Which brings me to the last company on my list. Of all the companies/services I looked at with an eye to working with them to bring my own literary NFTs to market, my absolute, hands-down favorite, is Book.io.
To begin with, the fully doxxed team behind the company has considerable experience with eBooks and digital publishing. They previously built an eBook company that had six million readers on board and more than two million titles available. They worked with thousands of publishers and imprints, including most of the Big 5 publishers, and delivered eBooks in bulk deals to major firms like Google, Apple, IBM, T-Mobile, and more.
Bottom line, they understand how publishing works and that is extremely important to me as an author entrepreneur. I don’t want to be explaining the basics every time a new issue arises in a conversation and with Book I wouldn’t have to do so. They get it, plain and simple.
Part of getting it is the fact that they have taken the basic structure of the blockchain – decentralized, encrypted, and secure – and used it as the backbone of their process. NFT books are turned into Decentralized Encrypted Assets (DEAs) which are broken into pieces, encrypted and decentrally stored on IPFS, and reassembled for reading on their in-house e-reading app. A mobile app coming out later this year will take that process even further.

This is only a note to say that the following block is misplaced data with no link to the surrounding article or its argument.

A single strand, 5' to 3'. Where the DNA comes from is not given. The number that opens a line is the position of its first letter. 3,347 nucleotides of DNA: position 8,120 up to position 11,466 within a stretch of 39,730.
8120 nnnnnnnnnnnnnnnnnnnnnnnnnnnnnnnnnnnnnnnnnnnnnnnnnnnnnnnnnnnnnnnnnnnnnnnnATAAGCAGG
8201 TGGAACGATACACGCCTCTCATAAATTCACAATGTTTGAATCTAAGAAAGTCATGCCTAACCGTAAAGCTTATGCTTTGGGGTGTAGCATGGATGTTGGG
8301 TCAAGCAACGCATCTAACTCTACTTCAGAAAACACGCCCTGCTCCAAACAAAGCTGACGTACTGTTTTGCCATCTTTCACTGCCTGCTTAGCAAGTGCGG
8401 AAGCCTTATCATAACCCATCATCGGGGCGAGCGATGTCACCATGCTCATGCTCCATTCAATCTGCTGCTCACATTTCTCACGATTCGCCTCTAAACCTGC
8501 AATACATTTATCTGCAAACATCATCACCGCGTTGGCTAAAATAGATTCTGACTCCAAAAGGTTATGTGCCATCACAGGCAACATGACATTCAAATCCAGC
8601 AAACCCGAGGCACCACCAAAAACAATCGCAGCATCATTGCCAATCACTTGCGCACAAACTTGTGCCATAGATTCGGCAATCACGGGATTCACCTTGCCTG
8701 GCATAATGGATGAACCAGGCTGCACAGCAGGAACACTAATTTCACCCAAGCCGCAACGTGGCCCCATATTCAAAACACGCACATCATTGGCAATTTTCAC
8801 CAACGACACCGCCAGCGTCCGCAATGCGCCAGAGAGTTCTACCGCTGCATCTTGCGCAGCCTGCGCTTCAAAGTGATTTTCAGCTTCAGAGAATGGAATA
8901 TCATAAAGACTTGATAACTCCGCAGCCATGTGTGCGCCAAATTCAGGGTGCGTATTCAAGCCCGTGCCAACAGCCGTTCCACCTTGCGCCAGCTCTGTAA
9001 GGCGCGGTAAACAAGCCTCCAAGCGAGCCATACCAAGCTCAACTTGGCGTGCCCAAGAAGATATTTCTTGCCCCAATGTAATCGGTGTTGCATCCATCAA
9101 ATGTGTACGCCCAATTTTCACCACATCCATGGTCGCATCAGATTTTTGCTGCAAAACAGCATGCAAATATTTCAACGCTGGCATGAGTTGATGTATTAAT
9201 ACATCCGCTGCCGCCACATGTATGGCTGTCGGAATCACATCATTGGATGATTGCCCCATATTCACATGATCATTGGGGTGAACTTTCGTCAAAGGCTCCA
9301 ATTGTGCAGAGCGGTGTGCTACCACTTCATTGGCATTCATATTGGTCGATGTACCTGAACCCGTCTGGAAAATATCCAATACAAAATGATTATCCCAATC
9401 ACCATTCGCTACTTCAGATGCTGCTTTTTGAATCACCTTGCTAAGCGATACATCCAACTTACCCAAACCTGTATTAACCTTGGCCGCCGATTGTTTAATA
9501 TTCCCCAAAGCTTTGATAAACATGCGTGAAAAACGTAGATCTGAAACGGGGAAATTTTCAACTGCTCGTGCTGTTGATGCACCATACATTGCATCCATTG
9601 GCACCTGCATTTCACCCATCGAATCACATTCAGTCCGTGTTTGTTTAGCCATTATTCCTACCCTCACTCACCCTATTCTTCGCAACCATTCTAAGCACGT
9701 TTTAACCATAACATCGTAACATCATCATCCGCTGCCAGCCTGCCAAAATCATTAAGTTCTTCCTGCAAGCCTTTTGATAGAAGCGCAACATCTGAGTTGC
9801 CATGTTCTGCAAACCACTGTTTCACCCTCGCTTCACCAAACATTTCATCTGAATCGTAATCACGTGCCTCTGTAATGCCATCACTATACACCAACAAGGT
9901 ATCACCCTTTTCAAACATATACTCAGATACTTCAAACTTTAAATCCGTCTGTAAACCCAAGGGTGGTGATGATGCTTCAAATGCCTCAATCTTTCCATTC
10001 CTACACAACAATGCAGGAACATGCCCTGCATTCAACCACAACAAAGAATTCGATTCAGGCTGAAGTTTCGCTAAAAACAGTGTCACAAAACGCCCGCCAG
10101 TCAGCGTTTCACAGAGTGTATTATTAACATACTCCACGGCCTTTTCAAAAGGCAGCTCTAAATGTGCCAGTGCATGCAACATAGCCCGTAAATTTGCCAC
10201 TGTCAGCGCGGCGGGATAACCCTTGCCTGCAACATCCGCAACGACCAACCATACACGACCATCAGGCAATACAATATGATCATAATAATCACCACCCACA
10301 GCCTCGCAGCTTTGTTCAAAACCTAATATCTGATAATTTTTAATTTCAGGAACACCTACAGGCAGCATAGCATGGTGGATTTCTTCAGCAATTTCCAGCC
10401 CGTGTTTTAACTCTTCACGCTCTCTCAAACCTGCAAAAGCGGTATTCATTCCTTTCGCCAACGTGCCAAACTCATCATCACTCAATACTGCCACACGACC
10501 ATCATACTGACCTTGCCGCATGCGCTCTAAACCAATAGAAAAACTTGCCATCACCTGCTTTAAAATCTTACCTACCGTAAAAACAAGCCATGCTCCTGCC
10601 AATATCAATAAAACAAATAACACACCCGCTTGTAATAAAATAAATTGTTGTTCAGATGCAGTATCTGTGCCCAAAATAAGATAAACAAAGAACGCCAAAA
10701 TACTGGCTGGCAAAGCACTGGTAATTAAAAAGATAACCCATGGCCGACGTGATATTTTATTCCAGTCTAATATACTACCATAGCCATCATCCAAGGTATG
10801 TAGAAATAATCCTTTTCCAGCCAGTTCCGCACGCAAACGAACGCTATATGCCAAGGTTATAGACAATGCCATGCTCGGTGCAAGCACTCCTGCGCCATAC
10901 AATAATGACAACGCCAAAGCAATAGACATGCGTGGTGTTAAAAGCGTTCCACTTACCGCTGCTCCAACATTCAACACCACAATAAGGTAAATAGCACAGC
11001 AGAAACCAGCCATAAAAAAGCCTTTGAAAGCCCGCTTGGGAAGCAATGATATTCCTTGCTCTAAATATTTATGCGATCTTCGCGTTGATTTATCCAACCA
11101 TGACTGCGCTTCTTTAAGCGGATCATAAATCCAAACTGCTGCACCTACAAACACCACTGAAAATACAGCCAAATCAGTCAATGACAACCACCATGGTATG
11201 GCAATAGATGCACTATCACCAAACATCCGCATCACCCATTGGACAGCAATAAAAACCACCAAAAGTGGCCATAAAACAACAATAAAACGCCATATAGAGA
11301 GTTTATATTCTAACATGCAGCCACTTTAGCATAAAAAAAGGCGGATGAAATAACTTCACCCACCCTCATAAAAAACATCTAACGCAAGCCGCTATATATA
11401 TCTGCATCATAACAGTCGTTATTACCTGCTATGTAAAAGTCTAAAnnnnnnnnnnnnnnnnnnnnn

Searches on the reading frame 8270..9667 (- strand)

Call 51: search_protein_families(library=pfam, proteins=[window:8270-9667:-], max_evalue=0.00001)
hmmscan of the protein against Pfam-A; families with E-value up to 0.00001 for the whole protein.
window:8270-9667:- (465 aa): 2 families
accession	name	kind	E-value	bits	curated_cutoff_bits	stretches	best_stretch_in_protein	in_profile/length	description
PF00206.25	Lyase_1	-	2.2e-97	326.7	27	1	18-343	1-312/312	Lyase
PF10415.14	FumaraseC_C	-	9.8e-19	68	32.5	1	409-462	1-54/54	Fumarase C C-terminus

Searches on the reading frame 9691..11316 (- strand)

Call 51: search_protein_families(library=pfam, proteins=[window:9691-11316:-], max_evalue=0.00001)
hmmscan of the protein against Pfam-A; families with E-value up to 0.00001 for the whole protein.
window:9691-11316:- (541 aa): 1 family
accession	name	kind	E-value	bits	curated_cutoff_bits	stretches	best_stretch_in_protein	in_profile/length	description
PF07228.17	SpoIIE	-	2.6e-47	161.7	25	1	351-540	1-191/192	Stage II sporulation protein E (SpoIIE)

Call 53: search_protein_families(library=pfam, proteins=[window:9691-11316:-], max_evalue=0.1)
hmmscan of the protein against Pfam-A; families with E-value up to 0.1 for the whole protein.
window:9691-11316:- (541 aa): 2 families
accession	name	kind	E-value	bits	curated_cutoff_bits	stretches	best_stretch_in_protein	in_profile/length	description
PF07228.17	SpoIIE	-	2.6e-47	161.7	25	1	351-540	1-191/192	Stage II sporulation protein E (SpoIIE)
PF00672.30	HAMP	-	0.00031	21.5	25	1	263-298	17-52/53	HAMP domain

Most importantly, and this was a big one, they’ve put their money where their mouth is and have actually produced NFT books that anyone would be proud of!
Their current Monster Series is an actual joy to behold. Consisting of classic public domain titles – Frankenstein, Dracula, Moby Dick, War of the Worlds, and so on – the NFT books are released as limited-edition collectibles with cover art of varying rarity levels. For example, Frankenstein was released on August 11th with 1000 numbered books and 110 unique AI enhanced cover designs. Dracula followed on August 16th with 1,696 numbered books and 110 unique AI enhanced cover designs. The art has been absolutely gorgeous and no doubt accounts for the massive excitement currently surrounding the project, with NFT books originally priced at 49 ADA selling on the secondary market for thousands.